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Abstract

During the COVID-19 pandemic, public health experts asked people to take steps to help stop the spread of the virus. These included wearing face masks, limiting contact with other people, and getting vaccinated. We wondered why some people followed recommendations while others did not. We thought what people believed about COVID-19 mattered. We also thought the way they think about their beliefs may be important.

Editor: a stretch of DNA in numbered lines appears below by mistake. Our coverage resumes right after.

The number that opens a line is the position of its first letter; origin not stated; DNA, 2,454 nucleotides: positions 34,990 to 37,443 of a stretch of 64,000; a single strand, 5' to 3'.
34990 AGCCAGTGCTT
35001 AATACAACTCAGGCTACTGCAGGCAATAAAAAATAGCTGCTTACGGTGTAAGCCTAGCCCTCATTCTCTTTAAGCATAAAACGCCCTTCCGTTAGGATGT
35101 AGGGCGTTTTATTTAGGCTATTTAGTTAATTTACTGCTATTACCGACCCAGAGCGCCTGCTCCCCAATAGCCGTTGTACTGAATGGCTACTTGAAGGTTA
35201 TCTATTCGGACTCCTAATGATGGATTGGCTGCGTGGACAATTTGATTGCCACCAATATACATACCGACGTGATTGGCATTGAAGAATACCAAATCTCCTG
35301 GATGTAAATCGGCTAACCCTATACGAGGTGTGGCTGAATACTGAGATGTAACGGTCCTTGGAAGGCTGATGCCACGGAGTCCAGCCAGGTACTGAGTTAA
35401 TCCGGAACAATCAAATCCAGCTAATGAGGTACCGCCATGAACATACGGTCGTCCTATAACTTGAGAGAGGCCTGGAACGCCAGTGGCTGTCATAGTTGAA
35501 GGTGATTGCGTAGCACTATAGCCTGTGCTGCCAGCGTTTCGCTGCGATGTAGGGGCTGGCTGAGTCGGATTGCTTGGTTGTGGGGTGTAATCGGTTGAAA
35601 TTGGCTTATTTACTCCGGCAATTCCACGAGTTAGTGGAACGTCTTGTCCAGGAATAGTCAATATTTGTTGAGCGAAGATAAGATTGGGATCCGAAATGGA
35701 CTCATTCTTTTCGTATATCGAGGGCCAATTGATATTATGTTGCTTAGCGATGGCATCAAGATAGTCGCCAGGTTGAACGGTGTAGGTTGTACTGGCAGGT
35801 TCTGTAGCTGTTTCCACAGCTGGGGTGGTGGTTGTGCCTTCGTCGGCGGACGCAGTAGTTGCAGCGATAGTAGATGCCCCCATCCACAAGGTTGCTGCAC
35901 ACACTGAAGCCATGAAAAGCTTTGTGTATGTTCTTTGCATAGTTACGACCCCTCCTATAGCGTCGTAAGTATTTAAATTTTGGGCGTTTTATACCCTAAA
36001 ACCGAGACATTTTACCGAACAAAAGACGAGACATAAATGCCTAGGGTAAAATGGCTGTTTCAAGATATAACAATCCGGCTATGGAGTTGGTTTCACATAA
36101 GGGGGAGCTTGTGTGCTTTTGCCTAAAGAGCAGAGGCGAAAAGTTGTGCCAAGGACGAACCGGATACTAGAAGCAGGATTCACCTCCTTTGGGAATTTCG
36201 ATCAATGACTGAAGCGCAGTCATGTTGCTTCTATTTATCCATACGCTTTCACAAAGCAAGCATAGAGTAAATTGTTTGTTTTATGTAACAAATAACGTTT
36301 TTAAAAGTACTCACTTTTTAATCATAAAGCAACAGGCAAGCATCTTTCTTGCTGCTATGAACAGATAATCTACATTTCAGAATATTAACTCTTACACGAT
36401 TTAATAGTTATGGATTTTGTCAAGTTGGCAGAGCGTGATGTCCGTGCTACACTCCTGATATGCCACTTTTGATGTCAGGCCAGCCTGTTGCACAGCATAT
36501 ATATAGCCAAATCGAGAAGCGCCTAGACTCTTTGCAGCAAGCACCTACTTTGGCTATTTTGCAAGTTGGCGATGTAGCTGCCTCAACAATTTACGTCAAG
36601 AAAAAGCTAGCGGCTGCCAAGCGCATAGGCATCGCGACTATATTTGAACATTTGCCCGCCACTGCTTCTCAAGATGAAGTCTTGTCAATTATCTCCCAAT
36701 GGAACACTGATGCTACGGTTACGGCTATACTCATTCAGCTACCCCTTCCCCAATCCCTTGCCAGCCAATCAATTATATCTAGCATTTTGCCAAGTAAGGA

We asked people about their COVID-19 beliefs. Some beliefs were true, and some were not. Then we asked these people how confident they were that their beliefs were correct.

We found that people who evaluated their beliefs more correctly were more likely to follow public health advice. Our results show that it’s important to be right, but it’s also important to know you might be wrong.

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